Wild Horses, Part II

We drove almost 1,000 miles to get from Chicagoland to Newport News, Virginia. This took a long time. Naturally, it taxed the patience of our three small children, who in turn taxed our patience.

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Most normal people would be satisfied with reaching their destination. I, however, could not resist a once-in-a-lifetime opportunity to drive 246 more miles to see wild horses.

For those who question my sanity, these were not just any horses, mind you, but the horses that inspired the Misty of Chincoteague books that inspired every fourth grade girl in America. Ahem.

(Girls, this should help refresh your memory)

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So off we went, three oblivious boys in tow. Come to think of it, maybe this is part of the answer to my prayer about two years ago. I remember distinctly sitting on a bench in our veranda in Kazakhstan after a lengthy discussion about tractors and praying,

“God, would you help me to still be a woman when this is all over?”

I could see my future stretched out in front of me: one long blur of action movies and dinosaurs. And it scared me.

But thank the Lord for my understanding husband who allows me to revel from time to time in entirely feminine pursuits.

“Boys, just go outside and play. Your mother has to do her hair. We won’t be leaving anytime soon.”

“Boys, stop wrestling. This is a store. I know your mother has tried on hundreds of outfits, but act like you like this one the best.”

You get the idea.

So we saw the wild horses of Chincoteague. Upshot? They were pretty far away. If you want to see them in a photograph-worthy wonder, you should pay for the boat tour. But there were a lot of them, more than at Cumberland Island, and it was cool to see them all run together in a big pack.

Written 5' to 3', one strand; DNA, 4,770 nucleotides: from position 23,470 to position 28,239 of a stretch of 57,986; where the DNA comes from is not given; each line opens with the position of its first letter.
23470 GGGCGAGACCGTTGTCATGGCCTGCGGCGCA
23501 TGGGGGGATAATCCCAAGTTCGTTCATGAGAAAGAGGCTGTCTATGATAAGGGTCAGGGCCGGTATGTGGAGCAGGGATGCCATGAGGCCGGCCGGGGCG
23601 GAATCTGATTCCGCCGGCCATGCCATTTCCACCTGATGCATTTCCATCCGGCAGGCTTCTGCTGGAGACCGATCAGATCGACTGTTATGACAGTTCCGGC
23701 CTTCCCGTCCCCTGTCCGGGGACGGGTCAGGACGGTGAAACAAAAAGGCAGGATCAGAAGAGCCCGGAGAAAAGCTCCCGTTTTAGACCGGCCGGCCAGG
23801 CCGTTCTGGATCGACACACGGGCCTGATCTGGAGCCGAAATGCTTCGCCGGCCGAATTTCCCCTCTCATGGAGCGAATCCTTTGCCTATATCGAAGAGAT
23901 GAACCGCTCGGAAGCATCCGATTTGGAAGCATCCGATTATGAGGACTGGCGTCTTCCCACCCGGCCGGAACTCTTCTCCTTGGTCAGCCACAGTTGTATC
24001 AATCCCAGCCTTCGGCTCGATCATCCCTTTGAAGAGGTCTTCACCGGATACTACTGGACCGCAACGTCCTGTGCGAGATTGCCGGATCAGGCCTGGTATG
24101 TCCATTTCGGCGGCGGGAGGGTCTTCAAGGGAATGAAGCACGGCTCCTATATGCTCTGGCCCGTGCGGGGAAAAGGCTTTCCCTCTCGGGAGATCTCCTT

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A little disappointed, we stopped next to McDonalds where they have tame horses that are descendants of the wild ones. My husband obligingly stopped for a photo.

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Afterward, before the long ride back to Newport News, my husband bribed my kids into happiness with mounds of ice cream. And content to forget all gender and generational distinctions, I was happy to be bribed as well.

Who knows when the next once-in-a-lifetime wild horses adventure will beckon…

One thought on “Wild Horses, Part II

  1. Can we entice you into a trip to California with horse back rides on neighbor Jacks horse, who I’m sure is a very, very, very distance cousin on his mother’s side with the wild horse named Aintgunnarideme of Chincoteague?

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